Give children the gift of boredom

Every time the summer holidays come around, a slew of articles and blog posts will flourish, each full of clever ideas about how to keep children entertained over the summer. However, what parents fail to realise is that overfilling the children’s time with countless activities makes them tired and sloppy.

In fact, the best days are the ones where parents let the reins go and allow their children to find ways to make their own fun. Having an unstructured schedule for the day allows children to have fun while developing their minds at the same time. Dr Sharie Coombes, a child and family psychotherapist, said that experiencing boredom is “an important experience for children and young people to have in terms of their own social, intellectual, emotional and psychological development”. She added that “children need space to find out who they are, how they can apply their own skills to new situations, how to overcome obstacles and improvise, and how to feel a sense of pride in what they are capable of doing”. If children are not given such opportunities to think for themselves or resolves their own minor problems, they may be far less likely to grow up resilient or creative.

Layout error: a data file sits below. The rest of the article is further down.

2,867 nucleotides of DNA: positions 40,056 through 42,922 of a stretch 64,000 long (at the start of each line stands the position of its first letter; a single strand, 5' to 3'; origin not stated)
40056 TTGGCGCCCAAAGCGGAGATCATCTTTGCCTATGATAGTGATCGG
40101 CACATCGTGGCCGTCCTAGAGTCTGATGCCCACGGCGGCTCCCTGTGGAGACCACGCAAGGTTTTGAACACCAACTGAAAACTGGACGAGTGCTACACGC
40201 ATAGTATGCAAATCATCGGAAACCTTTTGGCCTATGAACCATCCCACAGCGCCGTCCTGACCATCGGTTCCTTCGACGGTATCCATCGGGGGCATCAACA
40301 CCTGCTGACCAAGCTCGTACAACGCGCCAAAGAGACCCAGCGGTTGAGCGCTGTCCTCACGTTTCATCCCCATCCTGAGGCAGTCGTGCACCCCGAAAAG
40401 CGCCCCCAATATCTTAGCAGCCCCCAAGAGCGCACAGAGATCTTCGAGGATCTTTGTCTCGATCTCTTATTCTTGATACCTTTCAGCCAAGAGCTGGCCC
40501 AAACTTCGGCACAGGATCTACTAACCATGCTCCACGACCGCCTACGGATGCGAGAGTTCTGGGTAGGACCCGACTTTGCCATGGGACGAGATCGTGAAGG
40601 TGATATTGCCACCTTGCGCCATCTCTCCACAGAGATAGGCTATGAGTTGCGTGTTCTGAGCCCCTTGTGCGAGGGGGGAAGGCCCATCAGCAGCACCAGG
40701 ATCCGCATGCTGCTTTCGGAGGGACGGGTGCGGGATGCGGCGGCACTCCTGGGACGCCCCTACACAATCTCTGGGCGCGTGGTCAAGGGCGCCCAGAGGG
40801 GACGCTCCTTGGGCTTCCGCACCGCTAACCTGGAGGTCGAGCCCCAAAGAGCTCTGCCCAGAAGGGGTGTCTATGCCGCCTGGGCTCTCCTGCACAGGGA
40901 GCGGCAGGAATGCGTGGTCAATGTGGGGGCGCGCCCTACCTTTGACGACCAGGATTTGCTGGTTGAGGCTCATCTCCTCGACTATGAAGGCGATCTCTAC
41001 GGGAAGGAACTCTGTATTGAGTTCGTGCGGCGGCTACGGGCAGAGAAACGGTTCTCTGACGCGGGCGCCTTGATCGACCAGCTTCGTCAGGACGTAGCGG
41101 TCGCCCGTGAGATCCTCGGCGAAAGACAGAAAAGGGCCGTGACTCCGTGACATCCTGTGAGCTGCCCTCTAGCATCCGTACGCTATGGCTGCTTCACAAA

Of course, parents should still instil some structure into their children’s summer holidays. However, taking a step back at times will not only help parents to relax more but by being more hands-off, their children will also grow.

Molly-coddling a child can take many forms and this includes enrolling them into many enrichment and holiday programmes. I can definitely relate to the writer’s opinion that overloading children with too many activities will leave them tired and unable to connect with their inner selves. If they do not have time to be bored, children may not be able to develop their inner resilience.


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